If you are using Firefox or Chrome and do not know about syncing your browser, you may be losing out on what you use the most when you move between computers. Sync, for both browsers, allows you to sync your bookmarks, passwords and other files so you have access to them no matter where you are browse. Sync is a great feature that helps users who move from location to location or simply have multiple computers in one home. Our guide will show you how to get started with Chrome Sync and Firefox Sync, so you can see just how they work and what you have been missing out on without utilizing this great feature in your browser of choice.
How to use Google Chrome Sync
Open up Google Chrome and click the “Wrench Icon” in the top right hand of the browser window.
Now, click “Sign in to Chrome…” from the drop down menu.
From here, you want to login to your primary Google account.
If this is your first time using Chrome Sync, you want to make sure you have a Google account or service set up. If not, you will need to create one and you want to do this from a secure computer. Once you are ready to go, enter your login details and click “Sign in” to get started with Google Chrome Sync.
A pop-up will appear asking your confirm your sync settings, before moving forward, click on “Advanced” in the lower left hand corner of the pop-up.
This will open up the sync settings for you to tinker with. From here, you can choose what is synced, whether or not you want to encrypt data and even create a password to stop someone who gains access to your Google account from being able to sync your browser data.
When you are finished with the settings, click “Ok” to save them.
Now, click “OK, sync everything” to begin the sync process.
It will take a few moments for Chrome to sync your information to your Google account. Now, anytime you login to that Chrome account from another computer, your settings will be imported and updated to reflect where you first set up the Chrome sync.
If at any time you wish to disconnect Chrome sync, click the “Wrench Icon” in the top right hand of the browser.
Then, click “Settings.”
Under the “Personal Stuff” header, you can click “Disconnect your Google Account…” to turn off the Chrome Sync.
You will be prompted to confirm the decision, and if you are sure, click “Disconnect account” to finalize the process.
From here, you can access your bookmarks, passwords and more across computers using Chrome.
To read more about Google Chrome Sync, visit Google’s web site.
How to use Firefox Sync
Open up Mozilla Firefox, and click the “Firefox” dropdown menu in the top left hand corner of the browser.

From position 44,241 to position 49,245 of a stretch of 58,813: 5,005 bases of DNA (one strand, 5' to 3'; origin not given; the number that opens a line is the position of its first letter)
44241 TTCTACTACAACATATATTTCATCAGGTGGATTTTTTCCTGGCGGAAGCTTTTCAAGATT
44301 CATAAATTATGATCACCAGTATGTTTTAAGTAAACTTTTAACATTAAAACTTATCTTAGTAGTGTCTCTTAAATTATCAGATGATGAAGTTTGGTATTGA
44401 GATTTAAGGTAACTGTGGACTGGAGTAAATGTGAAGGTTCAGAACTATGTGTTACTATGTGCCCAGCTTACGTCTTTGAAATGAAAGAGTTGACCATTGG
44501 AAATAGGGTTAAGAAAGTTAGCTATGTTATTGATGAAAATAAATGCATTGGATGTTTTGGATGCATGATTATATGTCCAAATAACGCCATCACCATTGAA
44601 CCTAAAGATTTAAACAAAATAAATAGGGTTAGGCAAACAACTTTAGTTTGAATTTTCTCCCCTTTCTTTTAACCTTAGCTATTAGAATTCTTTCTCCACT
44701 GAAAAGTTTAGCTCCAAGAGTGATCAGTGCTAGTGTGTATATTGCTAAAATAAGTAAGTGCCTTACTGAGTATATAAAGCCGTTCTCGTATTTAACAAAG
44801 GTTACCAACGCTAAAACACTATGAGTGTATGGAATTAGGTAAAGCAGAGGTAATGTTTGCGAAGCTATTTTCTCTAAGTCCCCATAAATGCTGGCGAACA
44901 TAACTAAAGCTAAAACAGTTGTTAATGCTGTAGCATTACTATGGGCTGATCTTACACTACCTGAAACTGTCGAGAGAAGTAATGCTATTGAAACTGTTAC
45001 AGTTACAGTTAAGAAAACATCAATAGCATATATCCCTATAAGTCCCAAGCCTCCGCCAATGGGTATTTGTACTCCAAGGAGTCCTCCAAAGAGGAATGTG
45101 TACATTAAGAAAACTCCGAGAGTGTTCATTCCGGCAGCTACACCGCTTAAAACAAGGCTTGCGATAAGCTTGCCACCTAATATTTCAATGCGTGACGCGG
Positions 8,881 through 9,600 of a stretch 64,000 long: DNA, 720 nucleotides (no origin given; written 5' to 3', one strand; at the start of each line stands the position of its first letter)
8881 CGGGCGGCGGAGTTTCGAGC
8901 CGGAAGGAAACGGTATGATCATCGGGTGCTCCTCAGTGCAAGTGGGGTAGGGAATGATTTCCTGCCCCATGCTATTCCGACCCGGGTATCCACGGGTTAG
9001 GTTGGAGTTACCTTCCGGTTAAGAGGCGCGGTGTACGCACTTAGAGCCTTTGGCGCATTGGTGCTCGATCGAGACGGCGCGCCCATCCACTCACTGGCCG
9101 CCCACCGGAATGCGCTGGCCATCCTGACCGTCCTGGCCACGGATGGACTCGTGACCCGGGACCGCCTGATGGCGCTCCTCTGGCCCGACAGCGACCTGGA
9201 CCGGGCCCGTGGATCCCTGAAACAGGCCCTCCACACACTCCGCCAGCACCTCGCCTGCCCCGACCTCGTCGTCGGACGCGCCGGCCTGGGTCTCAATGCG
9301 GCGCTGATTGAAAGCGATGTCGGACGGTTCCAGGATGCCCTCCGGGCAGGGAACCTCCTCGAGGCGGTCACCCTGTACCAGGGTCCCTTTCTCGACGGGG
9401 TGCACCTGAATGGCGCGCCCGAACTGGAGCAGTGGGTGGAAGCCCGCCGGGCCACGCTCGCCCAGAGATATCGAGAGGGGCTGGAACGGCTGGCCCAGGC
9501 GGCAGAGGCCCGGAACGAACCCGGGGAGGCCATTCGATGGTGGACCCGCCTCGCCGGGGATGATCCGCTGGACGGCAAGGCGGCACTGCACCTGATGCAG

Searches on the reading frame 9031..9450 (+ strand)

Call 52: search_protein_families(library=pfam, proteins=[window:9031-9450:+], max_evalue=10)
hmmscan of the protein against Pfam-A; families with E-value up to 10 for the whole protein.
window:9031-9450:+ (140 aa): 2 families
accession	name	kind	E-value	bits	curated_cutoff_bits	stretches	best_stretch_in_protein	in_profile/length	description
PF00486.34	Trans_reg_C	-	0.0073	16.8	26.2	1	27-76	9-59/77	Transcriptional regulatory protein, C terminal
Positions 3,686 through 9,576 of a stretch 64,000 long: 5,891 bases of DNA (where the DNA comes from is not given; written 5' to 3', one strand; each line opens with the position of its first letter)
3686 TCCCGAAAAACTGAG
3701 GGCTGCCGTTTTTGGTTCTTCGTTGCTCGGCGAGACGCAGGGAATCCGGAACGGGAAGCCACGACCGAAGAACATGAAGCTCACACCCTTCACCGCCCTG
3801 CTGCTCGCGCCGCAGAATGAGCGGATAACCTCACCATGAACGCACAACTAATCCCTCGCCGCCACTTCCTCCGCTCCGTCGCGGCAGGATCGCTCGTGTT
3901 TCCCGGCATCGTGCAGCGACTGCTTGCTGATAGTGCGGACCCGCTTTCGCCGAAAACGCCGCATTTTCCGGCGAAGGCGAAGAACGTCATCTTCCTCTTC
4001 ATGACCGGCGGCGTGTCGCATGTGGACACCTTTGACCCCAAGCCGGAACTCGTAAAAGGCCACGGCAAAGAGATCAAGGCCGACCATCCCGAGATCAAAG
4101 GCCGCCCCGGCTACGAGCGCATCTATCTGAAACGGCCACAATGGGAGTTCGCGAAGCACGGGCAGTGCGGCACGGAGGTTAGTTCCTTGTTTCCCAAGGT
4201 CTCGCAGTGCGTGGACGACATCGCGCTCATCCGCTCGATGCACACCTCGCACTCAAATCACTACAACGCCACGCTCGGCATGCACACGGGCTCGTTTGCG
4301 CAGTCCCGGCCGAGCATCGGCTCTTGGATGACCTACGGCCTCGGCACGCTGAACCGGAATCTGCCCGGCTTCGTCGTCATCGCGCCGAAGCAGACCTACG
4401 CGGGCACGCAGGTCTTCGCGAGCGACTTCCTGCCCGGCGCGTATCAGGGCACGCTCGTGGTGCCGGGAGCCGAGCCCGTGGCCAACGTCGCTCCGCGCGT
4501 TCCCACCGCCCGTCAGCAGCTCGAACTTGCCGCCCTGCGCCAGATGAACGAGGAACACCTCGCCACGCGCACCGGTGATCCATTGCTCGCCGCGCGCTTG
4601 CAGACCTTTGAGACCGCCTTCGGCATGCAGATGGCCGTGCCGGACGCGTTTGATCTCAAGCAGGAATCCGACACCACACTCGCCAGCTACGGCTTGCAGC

Now, click “Set Up Sync…”
You will need to create an account with Mozilla before moving forward, so click “Create a New Account” to get started.
Choose an e-mail address, password and choose where you want to save your data. For most users, selecting the Firefox Sync Server is the best choice.
Enter in the CAPTCHA, agree to the Terms and Conditions and click “Continue” to create your account.
Once created, you can begin syncing your Firefox information.
Now, when you open Firefox and follow the same steps, the sync tool will prompt you to pair a device, since this is your first time using Firefox Sync, you will enter the code you were given when first creating the account.
This will sync Firefox between browsers, and your data will populate into your browser for you to access.
If at any time you want to sync Firefox data, but do not have the device handy, you can have a recovery key created so you can access your data.
Make sure to save or write this information down somewhere safe.
Just like with the Google Chrome sync, you can opt to choose what data can be saved and shared across browsers.
Firefox sync can be a little more difficult to work as seamlessly as Chrome Sync, but once a user has it down, they can take advantage of what Firefox Sync can do between computers.
To read more about Mozilla Firefox Sync, visit Mozilla’s web site.
Does syncing your browsers really make life easier between computers?
If you own multiple computers or have access to secure computers in various locations, utilizing a sync feature in Chrome or Firefox can save you the trouble of having to remember web site URLs, passwords and other data that makes it easier to browse the web like you are used to. For some users, however, the security questions syncing browser data between computers can be too much to handle and they will opt to browser primarily from their main computer.
Depending on what you do with your computers and where you use the Internet, utilizing a sync feature could be a great way to stay on top of what you do online without having to remember how you go about doing it.